Have you ever walked down a dark alley and heard footsteps behind you? Ok first of all what are you doing? GET OUT OF THE ALLEY!! Stay safe and avoid the dark alleys. But if you have or have simply watched some one do it on TV (much more sensible) you know that feeling. You might feel sweaty, your heart may race, you may feel ready to jump out of your skin. All in all not super pleasant. This is how our kids are feeling a great deal of the time and not just in dark alleys, but also in school, in restaurants, in Wal-Mart (Oh Lordy, especially in Wal-Mart). This is why we sometimes see behaviors like aggression or running. This is fight or flight. Our children are simply responding to the perceived threat. It is biology.
I don’t like to brag but my child’s amygdala seems to be super advanced. I mean really, really big. I am surprised she can lift her head. So she lives in a state of fight or flight most of the time. We have not been able to “fix” this and believe me it continues to be a problem but I have tried a couple of things that has helped. First and foremost I have tried to educate those around her. It is important that teachers understand the reason for the behaviours that may result from my daughter’s “super brain”. I have found that giving her a safe place to run has helped.
During Hurricane Igor her amygdala was majorly fired up so I created a little storm shelter, a relaxing corner, that she could run too when that need over took her. I have clients who have places in the school that they can go to when the need to run is too strong to rein in. Of course we work on strategies to help a child calm before this need kicks in but sometimes that doesn’t work. This is why it is important to think ahead and provide a safe harbour. In terms of the fight reflex, it is hard to fight with yourself. So my advice is step away from the amygdala. Let the child calm down. Do not try to physically engage at this time (unless you have found a deep pressure activity that works for your child or obviously if your child’s safety is at risk).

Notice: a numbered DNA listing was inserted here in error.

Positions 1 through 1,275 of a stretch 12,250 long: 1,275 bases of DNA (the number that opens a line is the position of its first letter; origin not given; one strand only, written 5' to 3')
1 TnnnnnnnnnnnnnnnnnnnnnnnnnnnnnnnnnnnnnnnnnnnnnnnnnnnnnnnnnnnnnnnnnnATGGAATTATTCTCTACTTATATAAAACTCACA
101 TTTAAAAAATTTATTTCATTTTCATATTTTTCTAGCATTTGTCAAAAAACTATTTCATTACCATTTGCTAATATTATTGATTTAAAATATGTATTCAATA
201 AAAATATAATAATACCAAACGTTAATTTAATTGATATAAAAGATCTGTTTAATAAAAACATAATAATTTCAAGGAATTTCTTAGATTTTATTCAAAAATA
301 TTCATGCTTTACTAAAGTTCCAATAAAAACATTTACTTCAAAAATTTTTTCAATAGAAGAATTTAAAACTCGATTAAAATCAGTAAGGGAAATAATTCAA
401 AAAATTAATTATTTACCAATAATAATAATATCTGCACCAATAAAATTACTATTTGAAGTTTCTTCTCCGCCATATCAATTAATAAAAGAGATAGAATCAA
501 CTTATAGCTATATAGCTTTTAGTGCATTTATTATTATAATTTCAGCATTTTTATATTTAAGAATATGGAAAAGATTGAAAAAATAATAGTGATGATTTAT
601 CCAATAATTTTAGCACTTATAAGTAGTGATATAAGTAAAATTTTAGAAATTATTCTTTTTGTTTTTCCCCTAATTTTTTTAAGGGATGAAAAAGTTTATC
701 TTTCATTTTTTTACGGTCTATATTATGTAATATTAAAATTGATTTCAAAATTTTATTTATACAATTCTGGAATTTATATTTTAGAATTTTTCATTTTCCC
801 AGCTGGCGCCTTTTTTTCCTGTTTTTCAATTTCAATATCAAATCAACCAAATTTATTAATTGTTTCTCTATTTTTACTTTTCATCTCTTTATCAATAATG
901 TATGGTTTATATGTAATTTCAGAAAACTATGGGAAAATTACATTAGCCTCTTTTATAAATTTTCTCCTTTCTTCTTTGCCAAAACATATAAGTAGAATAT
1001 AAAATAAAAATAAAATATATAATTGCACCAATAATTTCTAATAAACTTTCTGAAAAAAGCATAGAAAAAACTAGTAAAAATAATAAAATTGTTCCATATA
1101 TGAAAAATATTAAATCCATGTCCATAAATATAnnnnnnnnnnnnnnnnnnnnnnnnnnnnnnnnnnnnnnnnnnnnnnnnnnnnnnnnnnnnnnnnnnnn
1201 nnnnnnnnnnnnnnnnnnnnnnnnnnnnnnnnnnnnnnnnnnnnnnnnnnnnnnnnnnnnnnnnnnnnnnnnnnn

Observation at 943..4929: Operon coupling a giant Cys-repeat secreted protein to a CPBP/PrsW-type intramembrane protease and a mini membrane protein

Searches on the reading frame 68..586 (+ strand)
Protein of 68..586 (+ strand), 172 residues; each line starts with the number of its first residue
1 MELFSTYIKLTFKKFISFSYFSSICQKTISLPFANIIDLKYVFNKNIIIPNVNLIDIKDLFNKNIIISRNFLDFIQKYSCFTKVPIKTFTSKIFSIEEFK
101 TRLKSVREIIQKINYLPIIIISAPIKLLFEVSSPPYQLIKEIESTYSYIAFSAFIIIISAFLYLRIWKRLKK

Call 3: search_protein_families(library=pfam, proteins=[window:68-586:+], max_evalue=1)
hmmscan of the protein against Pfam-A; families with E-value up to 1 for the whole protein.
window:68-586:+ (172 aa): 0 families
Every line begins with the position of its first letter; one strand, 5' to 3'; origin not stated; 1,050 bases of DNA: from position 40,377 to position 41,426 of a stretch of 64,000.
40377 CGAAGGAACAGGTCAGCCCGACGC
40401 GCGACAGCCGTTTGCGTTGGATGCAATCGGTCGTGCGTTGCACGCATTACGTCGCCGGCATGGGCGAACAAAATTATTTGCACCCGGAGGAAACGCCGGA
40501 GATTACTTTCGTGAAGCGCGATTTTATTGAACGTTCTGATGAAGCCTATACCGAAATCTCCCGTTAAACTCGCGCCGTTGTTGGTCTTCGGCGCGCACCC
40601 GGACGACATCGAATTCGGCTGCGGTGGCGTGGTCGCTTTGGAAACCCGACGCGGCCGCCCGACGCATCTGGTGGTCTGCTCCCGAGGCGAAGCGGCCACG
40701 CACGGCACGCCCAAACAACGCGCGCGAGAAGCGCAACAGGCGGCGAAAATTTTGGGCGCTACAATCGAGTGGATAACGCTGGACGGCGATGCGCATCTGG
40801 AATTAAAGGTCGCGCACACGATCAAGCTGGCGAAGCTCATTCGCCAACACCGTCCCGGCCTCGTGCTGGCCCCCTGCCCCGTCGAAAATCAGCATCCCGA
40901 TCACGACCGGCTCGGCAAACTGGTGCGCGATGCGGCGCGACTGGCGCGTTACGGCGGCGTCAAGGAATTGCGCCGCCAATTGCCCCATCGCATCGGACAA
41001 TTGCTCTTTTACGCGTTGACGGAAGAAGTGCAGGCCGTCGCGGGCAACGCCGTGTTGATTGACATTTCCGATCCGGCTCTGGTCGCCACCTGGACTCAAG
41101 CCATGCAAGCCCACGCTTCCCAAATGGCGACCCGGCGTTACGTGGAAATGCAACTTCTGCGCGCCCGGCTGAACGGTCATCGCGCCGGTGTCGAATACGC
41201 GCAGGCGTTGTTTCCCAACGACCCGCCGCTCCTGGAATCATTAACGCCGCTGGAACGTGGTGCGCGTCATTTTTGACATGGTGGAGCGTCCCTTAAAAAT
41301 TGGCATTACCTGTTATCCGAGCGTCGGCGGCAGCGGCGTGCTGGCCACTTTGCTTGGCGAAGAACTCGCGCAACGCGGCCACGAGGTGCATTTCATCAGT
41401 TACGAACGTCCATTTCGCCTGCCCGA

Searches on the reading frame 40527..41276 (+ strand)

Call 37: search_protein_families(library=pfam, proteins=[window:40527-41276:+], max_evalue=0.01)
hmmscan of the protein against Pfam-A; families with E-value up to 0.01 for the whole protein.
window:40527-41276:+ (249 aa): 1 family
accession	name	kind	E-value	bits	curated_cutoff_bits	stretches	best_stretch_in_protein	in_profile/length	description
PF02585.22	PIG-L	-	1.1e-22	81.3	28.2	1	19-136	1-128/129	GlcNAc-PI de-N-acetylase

These are not foolproof ideas and it is a work in progress in my home and many of the homes I know. But understanding how the brain works helps us understand our children and better understanding makes our brains a little more super too.
Does your child have a super amygdala? Want to brag/lament/muse about it here. Go ahead, I love it when parents share.
This week little Johnny/Joanie/Hayley is going back to school (even though I am in denial).
This makes me feel a little nervous (I have been having school nightmares for weeks and I think my hair may be falling out)
I can be brave about Johnny/Joanie/ Hayley going back to school (wine can help).
I can prepare the teachers with a little write up (plus multiple meetings, emails, and a bribe if necessary)
I can prepare by purchasing school supplies (and cutting the tags off all the most comfortable clothes I could find, laminating visuals, purchasing sensory equipment, preparing multiple social stories and upping my medications).
My friends and family will be so proud that I am coping with this (when and if that day ever comes, right now they are barely tolerating my rantings).
My child will be so proud that I am coping with this (my child couldn’t care less and really has enough concerns about going back of his or her own to worry about).
I will be so proud of myself for coping (if I manage to let go of the back of my child’s coat with out school staff having to intervene I will reward myself with a martini and a whole cake).
It is going to be a great year (it probably will be but I will still be like this again next September ☺ ).
Paulette Moore is a mother of two, wife of one, and autism consultant of many.